The micro power system, which is composed of photovoltaic solar cell, heat conductor, thermoelectric generator (TEG)
module and fin heat sink has been developed in our laboratory. A photovoltaic silicon solar cell of the P-N junction type
is sensitive to radiant energy of wavelength from 5,000 Å to 12,000 Å. Radiation under and within this range is
converted not only into electric energy but also into heat energy. The wavelength longer than this range is also converted
into heat energy, which degrades the conversion efficiency of the solar cell. TEG produces electrical power from
temperature difference via Seebeck effect that can be put under the solar cell to absorb the heat. The heat energy can be
converted into electrical power. It was found that when TEG surface area was 150mm×60mm, it could generate 0.24V
output voltage and 4.18mA short circuit at ambient temperature varying between 5-10°C at winter. It also could generate
1.3V output voltage and 16mA short circuit at ambient temperature varying between 30-36°C at summer. In fact we can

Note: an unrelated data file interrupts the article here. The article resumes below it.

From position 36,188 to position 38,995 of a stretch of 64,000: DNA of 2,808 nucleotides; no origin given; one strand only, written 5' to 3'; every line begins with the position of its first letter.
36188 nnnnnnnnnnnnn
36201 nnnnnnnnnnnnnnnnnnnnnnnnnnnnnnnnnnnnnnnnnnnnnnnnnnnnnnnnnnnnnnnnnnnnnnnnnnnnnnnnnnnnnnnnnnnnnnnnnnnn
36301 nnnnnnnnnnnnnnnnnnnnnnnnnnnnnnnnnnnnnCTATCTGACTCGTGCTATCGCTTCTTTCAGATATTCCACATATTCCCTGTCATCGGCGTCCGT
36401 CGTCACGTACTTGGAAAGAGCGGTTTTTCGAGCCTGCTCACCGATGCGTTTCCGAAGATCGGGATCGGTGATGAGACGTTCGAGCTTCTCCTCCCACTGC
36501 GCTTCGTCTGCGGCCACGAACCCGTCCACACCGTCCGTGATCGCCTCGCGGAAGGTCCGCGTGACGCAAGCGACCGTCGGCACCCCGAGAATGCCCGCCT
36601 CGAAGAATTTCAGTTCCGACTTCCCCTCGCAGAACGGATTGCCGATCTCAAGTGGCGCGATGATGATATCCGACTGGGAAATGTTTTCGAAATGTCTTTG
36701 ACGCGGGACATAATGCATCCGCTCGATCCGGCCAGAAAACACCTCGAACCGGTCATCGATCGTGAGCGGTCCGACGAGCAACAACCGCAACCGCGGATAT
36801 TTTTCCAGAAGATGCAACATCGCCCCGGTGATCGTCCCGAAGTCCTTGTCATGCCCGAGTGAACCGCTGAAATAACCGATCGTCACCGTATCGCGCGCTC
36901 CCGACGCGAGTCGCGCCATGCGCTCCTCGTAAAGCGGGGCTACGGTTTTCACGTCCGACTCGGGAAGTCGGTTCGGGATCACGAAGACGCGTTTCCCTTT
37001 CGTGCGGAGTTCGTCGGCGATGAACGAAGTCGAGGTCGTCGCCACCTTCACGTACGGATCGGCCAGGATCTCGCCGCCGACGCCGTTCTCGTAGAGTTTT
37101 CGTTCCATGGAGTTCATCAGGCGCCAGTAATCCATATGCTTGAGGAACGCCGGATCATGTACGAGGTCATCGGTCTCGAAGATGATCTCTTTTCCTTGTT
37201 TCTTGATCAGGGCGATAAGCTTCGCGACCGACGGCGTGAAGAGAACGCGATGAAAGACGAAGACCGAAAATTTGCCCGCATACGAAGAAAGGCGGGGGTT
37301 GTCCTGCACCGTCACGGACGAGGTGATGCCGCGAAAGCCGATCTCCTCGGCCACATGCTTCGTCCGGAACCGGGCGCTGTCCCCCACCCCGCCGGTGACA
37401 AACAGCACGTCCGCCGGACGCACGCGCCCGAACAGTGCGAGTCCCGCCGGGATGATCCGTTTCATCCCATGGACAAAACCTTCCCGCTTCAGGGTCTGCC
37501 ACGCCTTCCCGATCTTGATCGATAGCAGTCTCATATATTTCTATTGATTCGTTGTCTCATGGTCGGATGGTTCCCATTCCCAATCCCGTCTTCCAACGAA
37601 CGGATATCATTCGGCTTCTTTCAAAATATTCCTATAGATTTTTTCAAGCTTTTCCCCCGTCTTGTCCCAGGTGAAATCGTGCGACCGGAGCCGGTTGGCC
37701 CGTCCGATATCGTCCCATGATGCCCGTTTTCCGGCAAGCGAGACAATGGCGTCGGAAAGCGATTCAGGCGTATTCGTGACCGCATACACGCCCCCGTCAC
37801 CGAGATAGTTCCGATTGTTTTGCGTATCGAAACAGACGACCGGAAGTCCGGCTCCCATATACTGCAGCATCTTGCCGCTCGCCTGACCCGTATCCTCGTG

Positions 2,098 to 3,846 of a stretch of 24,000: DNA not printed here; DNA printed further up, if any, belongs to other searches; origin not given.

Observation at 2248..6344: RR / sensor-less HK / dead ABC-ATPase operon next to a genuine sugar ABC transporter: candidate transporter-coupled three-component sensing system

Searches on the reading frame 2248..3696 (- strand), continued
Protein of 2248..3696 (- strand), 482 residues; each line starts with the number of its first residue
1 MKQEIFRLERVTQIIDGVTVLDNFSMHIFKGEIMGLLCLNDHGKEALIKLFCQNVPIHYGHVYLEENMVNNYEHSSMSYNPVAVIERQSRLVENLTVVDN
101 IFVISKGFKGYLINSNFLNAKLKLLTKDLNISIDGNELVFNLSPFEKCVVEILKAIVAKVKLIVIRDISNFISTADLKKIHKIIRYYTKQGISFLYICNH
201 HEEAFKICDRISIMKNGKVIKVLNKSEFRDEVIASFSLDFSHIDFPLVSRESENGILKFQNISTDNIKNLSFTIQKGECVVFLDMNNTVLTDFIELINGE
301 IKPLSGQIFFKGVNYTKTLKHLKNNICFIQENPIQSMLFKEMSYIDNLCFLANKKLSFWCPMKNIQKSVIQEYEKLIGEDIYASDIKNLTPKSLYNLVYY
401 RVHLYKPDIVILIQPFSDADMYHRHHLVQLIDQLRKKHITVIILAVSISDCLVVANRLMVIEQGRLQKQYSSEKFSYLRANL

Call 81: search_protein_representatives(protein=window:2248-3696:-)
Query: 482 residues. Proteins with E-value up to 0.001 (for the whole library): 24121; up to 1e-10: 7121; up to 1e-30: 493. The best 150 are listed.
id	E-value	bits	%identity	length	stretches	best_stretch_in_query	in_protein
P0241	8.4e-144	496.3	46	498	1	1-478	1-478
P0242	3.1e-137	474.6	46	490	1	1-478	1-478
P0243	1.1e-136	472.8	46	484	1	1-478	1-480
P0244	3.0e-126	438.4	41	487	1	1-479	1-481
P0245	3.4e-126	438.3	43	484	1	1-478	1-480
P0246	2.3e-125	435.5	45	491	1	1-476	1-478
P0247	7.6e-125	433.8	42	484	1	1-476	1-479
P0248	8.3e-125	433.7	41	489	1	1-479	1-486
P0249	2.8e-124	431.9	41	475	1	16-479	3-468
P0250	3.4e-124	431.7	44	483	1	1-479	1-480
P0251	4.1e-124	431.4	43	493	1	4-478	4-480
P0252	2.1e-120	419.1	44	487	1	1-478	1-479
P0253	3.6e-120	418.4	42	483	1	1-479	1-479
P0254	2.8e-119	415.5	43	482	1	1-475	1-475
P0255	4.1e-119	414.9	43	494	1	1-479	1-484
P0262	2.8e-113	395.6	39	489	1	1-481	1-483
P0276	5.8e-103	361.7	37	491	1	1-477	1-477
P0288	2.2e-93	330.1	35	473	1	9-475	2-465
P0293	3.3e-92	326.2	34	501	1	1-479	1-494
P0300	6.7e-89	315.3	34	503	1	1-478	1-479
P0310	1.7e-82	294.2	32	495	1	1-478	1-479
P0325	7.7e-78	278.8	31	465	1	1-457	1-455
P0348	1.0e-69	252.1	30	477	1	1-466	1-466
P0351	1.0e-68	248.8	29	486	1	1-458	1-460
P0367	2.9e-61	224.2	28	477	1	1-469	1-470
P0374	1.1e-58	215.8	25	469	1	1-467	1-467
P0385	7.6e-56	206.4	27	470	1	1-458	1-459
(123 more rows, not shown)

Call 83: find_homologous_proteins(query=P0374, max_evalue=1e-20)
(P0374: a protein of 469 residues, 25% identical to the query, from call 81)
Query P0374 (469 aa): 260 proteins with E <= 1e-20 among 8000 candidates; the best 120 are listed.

use a dc-dc boost up converter to enlarge the output voltage to meet the requirements of wireless sensor network nodes
or its recharging battery. It will be an alternative power source for many portable electronic types of equipment.
Lead magnesium niobate-lead titanate ((1-x) Pb (Mg<sub>1/3</sub>Nb<sub>2/3</sub>-xPbTiO<sub>3</sub>, PMNT) solid solution thin films were prepared on silicon substrates by Sol-Gel method. The well crystallized thin films were prepared on 700°C for 1 hour and micro-patterning of PMNT thin films were researched by wet etching. PMNT etch rate higher than 2.4μm/min could be obtained with well etch profile by using HF/HNO<sub>3</sub>/H<sub>2</sub>O. XRD analysis and ferroelectric property test showed that there were not the crystal lattice distortion and ferroelectric property change during PMNT etching. In the paper, the key technologies in the preparation and patterning of PMNT thin films were solved and had laid good technology foundation for the preparation of silicon-base ferroelectric thin film microfabricated devices.